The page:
October 5, 2015

Congress questions EPA about Andy Johnson's stock pond

By Jonathan Wood Attorney

Several weeks ago, the New York Times ran a front page article about the Andy Johnson’s stock pond and the EPA compliance order threatening him with more than $16 million in fines. Here’s a taste:

The sun was sinking and the brook trout were biting, so Andy Johnson and his daughter Aspen, 6, stepped onto their sun-bleached pier, hooked some mealworms and cast their lines into the most infamous pond in the West.

It is just a splotch of placid water amid endless ripples of grazing land here in western Wyoming. But in the two years since Mr. Johnson dammed a small creek running through his front yard to create the pond, it has become an emblem for conservative groups and local governments that are fighting what Senator Michael B. Enzi called a “regulatory war” with the Obama administration over environmental issues ranging from water quality to gas drilling, coal power plants to sage grouse.

“It makes no sense whatsoever,” Mr. Johnson said, pointing at the waving grasses and birds pinwheeling around the water. “We have wetlands now. I really think the E.P.A. should be coming in and saying, ‘Good job.’”

You can read the rest here.

As you may recall, PLF has filed a lawsuit on Andy’s behalf challenging the compliance order. We argue that this heavy-handed compliance order, with its threat of ruinous fines, is illegal because Congress expressly exempted “stock ponds” from the reach of the Clean Water Act. EPA didn’t let that stop it from intruding thin this family’s life. This bullying makes even less sense when you take account of the fact that the pond is an environmental boon. It’s created wetlands, habitat for fish and wildlife, and cleans the water that passes through it.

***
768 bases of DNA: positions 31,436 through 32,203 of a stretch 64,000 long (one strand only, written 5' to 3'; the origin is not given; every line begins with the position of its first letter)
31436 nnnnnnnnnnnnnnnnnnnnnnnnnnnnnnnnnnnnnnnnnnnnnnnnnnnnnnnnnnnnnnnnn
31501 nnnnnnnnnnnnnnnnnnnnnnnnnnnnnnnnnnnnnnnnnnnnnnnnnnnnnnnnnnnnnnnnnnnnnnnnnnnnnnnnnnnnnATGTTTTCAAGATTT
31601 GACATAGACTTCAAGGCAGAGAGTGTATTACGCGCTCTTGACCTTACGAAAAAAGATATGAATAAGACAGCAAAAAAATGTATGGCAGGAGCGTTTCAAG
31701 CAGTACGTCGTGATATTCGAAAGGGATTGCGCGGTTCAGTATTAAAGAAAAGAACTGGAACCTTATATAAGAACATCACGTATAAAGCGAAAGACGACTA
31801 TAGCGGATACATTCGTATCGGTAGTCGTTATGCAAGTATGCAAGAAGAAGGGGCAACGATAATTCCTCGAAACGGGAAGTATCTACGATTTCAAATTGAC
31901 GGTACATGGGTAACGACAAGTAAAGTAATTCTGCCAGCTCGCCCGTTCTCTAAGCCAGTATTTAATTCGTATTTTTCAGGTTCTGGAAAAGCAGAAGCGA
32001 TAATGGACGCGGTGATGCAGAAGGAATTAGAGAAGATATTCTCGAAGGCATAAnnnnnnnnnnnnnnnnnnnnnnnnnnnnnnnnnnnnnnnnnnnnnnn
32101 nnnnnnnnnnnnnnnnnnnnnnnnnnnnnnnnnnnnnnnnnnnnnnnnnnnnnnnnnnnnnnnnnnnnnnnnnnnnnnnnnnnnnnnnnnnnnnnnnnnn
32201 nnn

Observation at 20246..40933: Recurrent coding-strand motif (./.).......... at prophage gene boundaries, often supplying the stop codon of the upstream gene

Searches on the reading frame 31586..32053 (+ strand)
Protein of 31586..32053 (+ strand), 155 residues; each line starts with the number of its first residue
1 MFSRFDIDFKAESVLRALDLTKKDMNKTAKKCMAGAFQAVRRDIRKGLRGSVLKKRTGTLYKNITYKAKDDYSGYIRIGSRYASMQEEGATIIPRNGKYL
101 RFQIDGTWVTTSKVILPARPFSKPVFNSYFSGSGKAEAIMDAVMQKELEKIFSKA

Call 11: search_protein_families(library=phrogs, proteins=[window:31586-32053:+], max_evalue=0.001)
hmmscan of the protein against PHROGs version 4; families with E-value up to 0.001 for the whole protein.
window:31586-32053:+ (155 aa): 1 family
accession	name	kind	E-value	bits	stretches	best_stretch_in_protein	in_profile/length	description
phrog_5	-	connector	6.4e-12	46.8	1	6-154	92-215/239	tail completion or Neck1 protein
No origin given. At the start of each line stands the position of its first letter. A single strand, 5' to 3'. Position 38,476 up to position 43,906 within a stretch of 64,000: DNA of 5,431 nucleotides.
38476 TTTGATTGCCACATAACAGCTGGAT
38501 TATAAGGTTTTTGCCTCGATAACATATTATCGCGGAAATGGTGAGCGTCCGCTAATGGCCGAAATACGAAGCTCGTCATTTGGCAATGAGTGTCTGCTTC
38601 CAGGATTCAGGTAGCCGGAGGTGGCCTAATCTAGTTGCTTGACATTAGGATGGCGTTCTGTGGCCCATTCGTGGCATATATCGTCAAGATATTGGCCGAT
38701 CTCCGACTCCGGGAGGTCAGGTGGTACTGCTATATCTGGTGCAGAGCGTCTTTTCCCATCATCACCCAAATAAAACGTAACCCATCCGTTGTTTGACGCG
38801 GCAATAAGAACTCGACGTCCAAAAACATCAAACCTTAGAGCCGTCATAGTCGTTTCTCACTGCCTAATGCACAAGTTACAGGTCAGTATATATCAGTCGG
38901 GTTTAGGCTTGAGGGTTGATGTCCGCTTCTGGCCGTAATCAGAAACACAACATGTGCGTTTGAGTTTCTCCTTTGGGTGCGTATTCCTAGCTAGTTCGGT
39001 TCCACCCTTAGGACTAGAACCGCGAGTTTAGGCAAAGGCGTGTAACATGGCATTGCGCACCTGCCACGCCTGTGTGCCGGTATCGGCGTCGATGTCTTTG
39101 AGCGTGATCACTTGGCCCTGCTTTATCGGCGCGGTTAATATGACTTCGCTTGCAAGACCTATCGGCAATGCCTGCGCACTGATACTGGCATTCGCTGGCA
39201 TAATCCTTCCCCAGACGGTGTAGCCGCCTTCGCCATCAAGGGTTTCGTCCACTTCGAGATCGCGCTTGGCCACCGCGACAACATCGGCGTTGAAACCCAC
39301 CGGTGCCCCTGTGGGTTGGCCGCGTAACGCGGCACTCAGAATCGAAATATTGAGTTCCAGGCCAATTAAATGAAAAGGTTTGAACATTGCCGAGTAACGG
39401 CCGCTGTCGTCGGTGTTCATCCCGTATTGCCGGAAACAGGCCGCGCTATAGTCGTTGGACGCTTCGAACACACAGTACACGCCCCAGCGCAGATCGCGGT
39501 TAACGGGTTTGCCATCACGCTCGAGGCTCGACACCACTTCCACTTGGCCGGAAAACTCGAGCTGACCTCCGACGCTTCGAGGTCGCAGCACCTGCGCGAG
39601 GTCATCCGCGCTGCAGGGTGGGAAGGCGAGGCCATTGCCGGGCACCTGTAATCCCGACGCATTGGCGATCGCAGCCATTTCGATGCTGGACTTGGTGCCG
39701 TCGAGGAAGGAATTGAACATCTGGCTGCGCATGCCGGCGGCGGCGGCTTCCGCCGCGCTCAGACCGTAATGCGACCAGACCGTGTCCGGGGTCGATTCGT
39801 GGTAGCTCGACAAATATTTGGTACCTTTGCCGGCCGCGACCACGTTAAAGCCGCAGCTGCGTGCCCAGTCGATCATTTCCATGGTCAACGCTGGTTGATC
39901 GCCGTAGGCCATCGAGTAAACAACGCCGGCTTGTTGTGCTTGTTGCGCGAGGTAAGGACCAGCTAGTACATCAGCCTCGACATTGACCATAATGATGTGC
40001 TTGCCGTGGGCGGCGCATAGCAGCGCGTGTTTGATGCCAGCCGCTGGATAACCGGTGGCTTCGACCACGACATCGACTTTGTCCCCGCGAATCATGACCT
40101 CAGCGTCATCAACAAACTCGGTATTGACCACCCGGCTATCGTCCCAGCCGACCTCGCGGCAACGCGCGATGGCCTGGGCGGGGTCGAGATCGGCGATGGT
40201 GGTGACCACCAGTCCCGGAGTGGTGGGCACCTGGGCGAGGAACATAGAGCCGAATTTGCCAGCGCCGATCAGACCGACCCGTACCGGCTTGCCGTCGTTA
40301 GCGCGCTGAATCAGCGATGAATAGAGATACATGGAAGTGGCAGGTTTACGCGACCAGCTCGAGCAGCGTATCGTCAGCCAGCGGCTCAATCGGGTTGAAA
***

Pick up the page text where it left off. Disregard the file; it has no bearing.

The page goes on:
The New York Times article has caught the attention of Congress. Last week, in a Senate hearing on the new Waters of the United States (WOTUS) rule, Senator Barrasso of Wyoming asked the Assistant Secretary of the Army, whose Corps of Engineers administers the Clean Water Act, about the case.

This is abysmal. And when the EPA, through its actions, get talked about in the front page of the New York Times with an article about Wyoming, you can tell how much overreach is here. 

Any answer to this? 

He didn’t get one.

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Waters of the United States

In 2015 PLF challenged the Environmental Protection Agency’s proposed rule to stretch federal control to nearly every pond, ditch, and puddle in the nation as nothing more than an outrageous—and illegal—power grab under cover of the Clean Water Act. And under the Act, people who are harmed by such rules have six years to sue in federal district court. That is, until the EPA rewrote the rule, trying to prevent legal action by giving property owners just 120 days to sue, and then only in federal appellate courts. On January 22, 2018, the U.S. Supreme Court rejected the EPA’s power play and unanimously ruled for PLF and property rights. The High Court agreed with PLF that the EPA cannot shelter its “waters of the United States” rule from judicial review by arbitrarily limiting where victims can sue.

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